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Apr 13, 2017 Latest post:
Jun 25, 2017
Welcome to Eric's CaringBridge website. We are using it to keep family and friends updated in one place. We appreciate your support and words of hope and encouragement. Thank you for visiting.
As many of you know, Eric’s journey with epilepsy began when he was 8 years old. His condition was initially diagnosed as a seizure disorder until he was 12 years old when it was identified as epilepsy based on newer MRI technology.
Eric’s type of epilepsy which is referred to as refractory epilepsy is not controlled well by medication. Eric has spent the past 30 years exploring better treatment options which led us back to the University of Iowa Hospital three years ago.
We learned that there has been significant progress in the past 10 years in epilepsy research. Neurologists can better identify and categorize the type of epilepsy a person has and the treatment options that are most effective based on the type. Brain surgery to remove a specific part of the brain where the seizures originate is the most successful treatment when medication is not effective. For the past three years, Eric has been undergoing tests with Neurologists and other specialists to determine if brain surgery is an option for him based on the characteristics of his seizures. The test results indicated that he is a good candidate for brain surgery however additional data is needed before they can remove the area that is causing his seizures.
Eric underwent two week-long EEG tests last year where they glued probes to his head and stepped down his medication to invoke seizures. They were able to determine that Eric has two types of seizures. They were also able to pinpoint where one type of seizure originates (the focus) and that it is located in a part of the brain that can be removed without negative consequences. They were not able to identify the starting point or “focus” of the second type of seizure.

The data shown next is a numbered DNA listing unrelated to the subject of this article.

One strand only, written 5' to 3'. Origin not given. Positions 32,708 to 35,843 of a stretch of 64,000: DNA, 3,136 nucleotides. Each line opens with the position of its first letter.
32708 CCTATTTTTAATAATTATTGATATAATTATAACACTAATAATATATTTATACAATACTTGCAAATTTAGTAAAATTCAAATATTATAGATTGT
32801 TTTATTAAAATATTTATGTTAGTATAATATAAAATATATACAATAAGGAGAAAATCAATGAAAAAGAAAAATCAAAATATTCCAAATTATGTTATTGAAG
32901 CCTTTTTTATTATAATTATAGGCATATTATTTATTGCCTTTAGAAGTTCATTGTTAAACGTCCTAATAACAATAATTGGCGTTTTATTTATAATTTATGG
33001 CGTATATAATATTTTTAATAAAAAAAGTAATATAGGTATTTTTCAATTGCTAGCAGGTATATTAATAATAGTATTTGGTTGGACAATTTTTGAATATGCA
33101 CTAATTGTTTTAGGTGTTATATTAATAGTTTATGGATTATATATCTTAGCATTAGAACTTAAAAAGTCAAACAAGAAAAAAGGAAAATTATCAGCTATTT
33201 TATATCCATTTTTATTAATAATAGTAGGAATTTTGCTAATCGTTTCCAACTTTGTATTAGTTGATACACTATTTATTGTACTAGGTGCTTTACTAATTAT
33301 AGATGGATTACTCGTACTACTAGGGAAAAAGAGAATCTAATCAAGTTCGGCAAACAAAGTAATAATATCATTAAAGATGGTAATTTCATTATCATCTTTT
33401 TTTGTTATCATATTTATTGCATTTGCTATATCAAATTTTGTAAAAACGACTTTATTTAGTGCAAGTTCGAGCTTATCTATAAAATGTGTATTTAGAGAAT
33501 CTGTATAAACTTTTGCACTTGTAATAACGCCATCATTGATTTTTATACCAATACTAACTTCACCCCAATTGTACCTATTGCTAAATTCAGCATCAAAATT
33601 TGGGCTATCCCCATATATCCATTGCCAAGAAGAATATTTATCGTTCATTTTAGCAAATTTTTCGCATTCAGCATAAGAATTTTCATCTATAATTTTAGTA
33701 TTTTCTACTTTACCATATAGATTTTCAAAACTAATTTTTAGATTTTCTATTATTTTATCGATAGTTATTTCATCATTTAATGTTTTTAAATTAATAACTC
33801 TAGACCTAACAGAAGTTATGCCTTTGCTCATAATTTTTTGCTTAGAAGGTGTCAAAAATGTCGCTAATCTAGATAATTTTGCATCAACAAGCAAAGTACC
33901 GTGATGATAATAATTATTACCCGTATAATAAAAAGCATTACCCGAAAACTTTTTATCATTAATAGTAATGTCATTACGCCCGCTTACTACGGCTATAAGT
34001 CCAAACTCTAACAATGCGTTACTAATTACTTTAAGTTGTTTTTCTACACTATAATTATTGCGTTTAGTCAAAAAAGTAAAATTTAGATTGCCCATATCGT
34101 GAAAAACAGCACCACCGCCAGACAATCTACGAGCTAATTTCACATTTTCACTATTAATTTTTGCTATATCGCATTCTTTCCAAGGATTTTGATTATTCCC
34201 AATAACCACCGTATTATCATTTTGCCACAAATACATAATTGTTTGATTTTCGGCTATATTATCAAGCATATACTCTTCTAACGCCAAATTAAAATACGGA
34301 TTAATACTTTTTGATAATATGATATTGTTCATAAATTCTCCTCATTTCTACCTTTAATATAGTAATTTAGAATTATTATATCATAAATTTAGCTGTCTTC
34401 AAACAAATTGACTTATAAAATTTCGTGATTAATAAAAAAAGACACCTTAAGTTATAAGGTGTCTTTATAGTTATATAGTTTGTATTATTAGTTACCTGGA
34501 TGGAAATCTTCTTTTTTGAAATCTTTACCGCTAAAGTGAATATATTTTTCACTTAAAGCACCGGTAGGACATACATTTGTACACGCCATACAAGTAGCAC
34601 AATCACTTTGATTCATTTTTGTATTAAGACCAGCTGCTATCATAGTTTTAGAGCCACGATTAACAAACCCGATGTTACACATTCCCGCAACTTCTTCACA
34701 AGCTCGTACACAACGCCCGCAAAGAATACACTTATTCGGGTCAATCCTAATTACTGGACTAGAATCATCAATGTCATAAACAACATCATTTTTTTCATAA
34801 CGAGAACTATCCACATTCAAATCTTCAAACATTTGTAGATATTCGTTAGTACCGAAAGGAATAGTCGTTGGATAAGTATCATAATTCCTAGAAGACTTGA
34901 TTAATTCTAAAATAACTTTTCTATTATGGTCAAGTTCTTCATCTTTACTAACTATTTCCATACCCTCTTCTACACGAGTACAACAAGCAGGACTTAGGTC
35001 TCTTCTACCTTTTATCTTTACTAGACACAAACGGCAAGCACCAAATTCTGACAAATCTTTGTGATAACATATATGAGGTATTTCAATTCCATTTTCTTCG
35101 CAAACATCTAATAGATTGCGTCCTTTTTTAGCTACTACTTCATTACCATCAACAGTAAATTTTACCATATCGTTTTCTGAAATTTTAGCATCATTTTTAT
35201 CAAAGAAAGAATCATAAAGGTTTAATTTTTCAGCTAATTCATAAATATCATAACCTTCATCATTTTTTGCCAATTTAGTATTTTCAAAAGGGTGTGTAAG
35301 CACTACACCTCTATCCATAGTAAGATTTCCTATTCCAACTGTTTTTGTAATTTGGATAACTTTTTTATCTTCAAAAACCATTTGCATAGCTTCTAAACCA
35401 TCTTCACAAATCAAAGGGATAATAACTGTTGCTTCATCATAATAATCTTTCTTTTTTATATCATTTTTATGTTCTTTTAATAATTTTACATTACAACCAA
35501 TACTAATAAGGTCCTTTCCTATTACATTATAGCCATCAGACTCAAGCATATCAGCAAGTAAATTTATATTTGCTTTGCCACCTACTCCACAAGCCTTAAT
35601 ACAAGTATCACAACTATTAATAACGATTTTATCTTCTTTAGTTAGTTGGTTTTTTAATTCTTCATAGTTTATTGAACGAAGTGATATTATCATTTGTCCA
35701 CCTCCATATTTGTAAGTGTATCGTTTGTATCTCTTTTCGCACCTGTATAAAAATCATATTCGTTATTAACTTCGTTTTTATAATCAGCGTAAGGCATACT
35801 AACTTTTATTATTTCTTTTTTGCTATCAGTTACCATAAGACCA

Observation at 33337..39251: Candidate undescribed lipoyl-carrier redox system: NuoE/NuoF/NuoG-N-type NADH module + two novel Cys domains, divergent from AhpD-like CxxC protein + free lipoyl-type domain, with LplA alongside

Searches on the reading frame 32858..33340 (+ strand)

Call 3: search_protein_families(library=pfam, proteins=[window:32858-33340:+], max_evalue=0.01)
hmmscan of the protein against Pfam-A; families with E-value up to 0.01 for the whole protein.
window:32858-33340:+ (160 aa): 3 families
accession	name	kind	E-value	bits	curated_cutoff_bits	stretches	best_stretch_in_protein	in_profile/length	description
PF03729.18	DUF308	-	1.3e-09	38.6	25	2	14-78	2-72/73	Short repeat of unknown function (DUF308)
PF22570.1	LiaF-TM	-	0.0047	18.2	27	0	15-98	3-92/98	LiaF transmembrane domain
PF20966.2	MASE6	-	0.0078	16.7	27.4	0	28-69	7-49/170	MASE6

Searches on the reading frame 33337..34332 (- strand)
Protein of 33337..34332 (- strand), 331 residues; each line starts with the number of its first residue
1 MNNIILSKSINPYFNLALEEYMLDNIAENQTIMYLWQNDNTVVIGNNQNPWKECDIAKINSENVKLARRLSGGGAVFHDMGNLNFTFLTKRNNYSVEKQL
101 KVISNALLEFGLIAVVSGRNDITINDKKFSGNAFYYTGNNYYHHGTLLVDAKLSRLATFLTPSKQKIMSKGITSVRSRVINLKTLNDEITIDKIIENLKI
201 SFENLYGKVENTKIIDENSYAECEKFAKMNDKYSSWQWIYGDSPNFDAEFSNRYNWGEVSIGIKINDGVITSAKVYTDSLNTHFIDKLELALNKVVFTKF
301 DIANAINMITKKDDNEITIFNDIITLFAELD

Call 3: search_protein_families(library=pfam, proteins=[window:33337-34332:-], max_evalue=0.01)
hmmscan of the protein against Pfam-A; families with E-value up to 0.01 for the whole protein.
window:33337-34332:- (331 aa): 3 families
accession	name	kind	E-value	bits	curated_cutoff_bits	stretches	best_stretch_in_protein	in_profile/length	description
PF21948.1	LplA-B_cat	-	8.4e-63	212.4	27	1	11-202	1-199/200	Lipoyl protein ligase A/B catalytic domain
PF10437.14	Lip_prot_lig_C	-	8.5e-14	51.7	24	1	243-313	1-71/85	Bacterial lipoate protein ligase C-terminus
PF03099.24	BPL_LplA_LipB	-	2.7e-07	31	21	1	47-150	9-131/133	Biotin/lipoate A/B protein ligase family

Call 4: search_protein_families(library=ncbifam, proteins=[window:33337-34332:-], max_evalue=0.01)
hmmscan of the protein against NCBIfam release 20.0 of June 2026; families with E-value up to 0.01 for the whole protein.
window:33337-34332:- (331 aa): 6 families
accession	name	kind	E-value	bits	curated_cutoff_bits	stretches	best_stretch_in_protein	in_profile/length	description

The next step is to find the focus of the second type of seizure. The second type of seizure is the more problematic seizure of his two types. These are called tonic-clonic (formerly called gran mal) seizures.
The purpose of today’s surgery was to implant several probes on both sides of Eric’s brain so that they can find the second focus point. He will be in ICU for a day or two following today’s long surgery. Once he is moved out of ICU, they will hook the probes up for monitoring and begin to step down his medication. The neurology team explained that it will likely take at least two weeks to get enough information on the second focus. Once they have enough information, they will let Eric know if the second focus is in a part of the brain that can be removed without negative consequences. There is an 80-90% chance that it will be removable.
The second surgery is tentatively scheduled for April 27th. The date may move depending on if they have enough data on the second focus. If we learn that the second focus can be removed then the second surgery will be to remove the probes and the specific area in the brain for both types of seizures.
I will continue to provide updates as we learn additional information. Thank you for your prayers and support. We appreciate it!